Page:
00:16:56   - I'll get around to watching season two sometime.

00:16:58   - It's really good.

00:16:59   Season two is really good.

00:17:00   It's better than season one.

00:17:02   They've got some changeover in showrunner.

00:17:04   Charlotte Stout is going to be the showrunner.

00:17:08   This is part of a multi-year overall deal that Stout has done with Apple.

00:17:13   So now, uh, Kerry Aaron, who was the showrunner previously, is going to be a

00:17:17   consultant for season three whilst developing new projects for their Apple deal as well.

00:17:22   So they're making some change.

00:17:24   Instead of grinding on a third season, that's probably good to keep it fresh.

00:17:27   Keep it fresh.

00:17:27   Yep.

00:17:28   And so, but, but also still involved, right?

00:17:30   So hopefully it will continue to keep its tone.

00:17:32   Um, so yeah, I'm really excited because I, I think that in season two.

00:17:38   the show really worked out what it is.

00:17:41   And so now I'm very excited with the hope

00:17:46   that they're going into season three understanding that,

00:17:49   that like the biggest benefit that this show

00:17:53   can actually have is if it actually mirrors the real world

00:17:58   and the timeframe that it's in.

00:18:00   Like in season one, it kind of accidentally did it.

00:18:03   And then in season two, they really lent into it.

00:18:07   And so I hope for season three,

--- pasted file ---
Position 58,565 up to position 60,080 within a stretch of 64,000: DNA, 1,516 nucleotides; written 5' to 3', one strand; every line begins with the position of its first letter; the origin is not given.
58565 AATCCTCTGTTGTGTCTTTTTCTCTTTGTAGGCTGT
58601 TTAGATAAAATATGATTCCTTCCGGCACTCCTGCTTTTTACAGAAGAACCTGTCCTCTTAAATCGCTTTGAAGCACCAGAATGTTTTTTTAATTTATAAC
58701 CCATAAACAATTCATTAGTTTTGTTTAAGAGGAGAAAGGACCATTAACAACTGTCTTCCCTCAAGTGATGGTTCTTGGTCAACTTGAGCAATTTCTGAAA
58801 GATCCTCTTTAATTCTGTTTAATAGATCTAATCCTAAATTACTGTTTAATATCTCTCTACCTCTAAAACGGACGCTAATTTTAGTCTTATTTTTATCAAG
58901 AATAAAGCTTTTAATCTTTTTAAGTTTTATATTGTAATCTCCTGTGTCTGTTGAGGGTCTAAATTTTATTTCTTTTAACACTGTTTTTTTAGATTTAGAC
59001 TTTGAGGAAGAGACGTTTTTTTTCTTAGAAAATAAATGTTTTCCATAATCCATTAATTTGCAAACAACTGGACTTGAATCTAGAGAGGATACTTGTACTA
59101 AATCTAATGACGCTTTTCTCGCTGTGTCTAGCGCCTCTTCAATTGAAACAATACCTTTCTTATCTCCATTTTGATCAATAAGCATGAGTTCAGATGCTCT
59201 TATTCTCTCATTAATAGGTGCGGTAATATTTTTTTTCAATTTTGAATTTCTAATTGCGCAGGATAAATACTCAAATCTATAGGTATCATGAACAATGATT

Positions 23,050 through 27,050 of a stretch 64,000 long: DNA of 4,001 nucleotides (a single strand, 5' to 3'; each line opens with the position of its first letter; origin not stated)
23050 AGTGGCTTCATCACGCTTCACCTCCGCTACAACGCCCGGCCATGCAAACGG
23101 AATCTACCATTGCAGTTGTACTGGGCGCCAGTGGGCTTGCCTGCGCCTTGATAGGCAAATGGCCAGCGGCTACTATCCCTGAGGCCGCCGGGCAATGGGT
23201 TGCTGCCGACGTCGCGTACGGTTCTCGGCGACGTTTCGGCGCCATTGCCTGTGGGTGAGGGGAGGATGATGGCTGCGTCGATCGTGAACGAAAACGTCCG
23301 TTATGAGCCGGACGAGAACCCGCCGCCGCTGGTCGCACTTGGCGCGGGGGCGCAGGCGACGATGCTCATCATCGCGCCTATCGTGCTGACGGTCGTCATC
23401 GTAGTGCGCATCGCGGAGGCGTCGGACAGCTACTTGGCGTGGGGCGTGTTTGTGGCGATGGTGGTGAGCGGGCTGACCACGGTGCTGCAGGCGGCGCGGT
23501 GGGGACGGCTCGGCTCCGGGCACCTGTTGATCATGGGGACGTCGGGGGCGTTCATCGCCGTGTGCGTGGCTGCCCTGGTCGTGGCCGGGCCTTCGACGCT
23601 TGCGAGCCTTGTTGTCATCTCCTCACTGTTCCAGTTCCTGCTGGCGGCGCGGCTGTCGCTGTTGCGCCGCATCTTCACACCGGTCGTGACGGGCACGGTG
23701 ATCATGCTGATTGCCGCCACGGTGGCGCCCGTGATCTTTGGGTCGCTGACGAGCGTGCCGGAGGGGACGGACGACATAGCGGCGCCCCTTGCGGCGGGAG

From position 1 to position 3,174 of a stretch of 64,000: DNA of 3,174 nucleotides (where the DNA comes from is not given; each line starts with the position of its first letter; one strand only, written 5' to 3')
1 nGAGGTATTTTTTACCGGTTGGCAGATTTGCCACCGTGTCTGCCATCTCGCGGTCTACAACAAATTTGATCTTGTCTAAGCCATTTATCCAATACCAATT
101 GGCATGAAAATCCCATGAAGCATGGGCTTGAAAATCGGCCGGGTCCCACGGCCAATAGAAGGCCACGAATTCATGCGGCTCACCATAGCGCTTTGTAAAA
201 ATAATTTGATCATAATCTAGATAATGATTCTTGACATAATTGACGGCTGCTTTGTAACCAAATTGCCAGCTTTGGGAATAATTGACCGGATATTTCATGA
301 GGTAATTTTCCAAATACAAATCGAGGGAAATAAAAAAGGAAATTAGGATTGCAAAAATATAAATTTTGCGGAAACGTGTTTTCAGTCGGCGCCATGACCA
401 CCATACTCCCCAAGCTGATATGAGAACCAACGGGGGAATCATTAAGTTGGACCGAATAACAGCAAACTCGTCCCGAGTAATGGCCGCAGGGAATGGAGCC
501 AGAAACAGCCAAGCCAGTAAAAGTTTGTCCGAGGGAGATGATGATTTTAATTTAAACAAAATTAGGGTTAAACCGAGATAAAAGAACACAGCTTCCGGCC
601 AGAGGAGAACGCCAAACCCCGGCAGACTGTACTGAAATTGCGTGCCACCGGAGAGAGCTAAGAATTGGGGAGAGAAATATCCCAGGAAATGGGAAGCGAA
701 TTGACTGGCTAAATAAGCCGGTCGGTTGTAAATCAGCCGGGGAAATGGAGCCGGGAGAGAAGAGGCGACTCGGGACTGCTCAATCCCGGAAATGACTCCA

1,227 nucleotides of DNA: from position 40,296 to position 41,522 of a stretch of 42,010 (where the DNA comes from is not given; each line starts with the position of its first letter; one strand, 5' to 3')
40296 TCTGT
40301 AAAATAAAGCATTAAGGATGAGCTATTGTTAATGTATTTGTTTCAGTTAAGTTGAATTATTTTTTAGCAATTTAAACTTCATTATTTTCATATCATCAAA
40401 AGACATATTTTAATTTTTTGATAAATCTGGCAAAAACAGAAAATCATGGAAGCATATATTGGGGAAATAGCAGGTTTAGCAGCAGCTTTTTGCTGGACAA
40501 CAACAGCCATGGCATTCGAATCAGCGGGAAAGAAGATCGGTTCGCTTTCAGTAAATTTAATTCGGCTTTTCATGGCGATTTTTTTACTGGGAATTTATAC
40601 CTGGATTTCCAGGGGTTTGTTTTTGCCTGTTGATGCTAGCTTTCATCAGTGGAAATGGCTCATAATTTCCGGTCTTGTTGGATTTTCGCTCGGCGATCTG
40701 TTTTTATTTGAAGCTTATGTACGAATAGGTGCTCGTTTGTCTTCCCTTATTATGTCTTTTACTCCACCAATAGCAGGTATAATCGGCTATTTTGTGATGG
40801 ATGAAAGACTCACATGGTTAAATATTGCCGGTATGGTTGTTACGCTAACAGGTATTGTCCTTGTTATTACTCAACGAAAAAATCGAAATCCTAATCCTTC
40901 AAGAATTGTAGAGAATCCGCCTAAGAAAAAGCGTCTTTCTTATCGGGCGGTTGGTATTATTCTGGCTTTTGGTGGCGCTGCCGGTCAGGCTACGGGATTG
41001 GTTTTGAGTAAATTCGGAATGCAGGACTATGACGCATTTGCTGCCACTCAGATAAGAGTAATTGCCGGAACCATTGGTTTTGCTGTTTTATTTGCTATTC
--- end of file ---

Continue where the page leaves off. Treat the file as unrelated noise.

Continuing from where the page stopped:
00:18:09   they create the show with that in mind

00:18:11   and don't feel the need to completely rewrite the show again.

00:18:14   - Charles Statz's credits are Fosse/Verdon,

00:18:18   House of Cards, Homeland.

00:18:20   She's worked as a producer on all of those

00:18:22   and as a writer.

00:18:23   - Especially for this show,

00:18:24   that's a pretty great track record for this show.

00:18:28   That's like the pocket of what The Morning Show

00:18:31   is all about, I think.

00:18:32   So I'm pretty pumped for it.

00:18:34   And I'm really pleased that they've done it.

00:18:37   Apple is requiring that retail and corporate employees must submit proof of receiving their

00:18:42   COVID vaccine and booster or face frequent testing.

00:18:48   Apple have still not chosen to follow along with some tech companies in requiring vaccination

00:18:54   for their employees.

00:18:56   But they are now just, because I think previously they had, if you don't get vaccinated, you've

00:19:01   got to get tested a bunch.

00:19:03   they're saying if you don't get boosted you got to get tested a bunch. I remain really

00:19:11   surprised that they are not requiring vaccination at least at a corporate level. So this just

00:19:19   you know I keep seeing headlines about this and I'm like oh there it is oh no wait that's

00:19:24   not it so that this is just another of those situations where they're doing something but

00:19:29   but I don't think they're doing enough.

00:19:32   - Yeah, well, there are so many different ways

00:19:35   that the ongoing pandemic could go

00:19:37   that it'll be interesting to watch that.

00:19:39   I threw an item in here just to mention

00:19:43   because I want to just get everybody's head

00:19:45   thinking about this.

00:19:47   There was a New York Times article yesterday

00:19:49   about how there are some more COVID lockdowns happening

00:19:53   in China and it's all speculative

00:19:58   and it's sort of very much a we'll see what this does,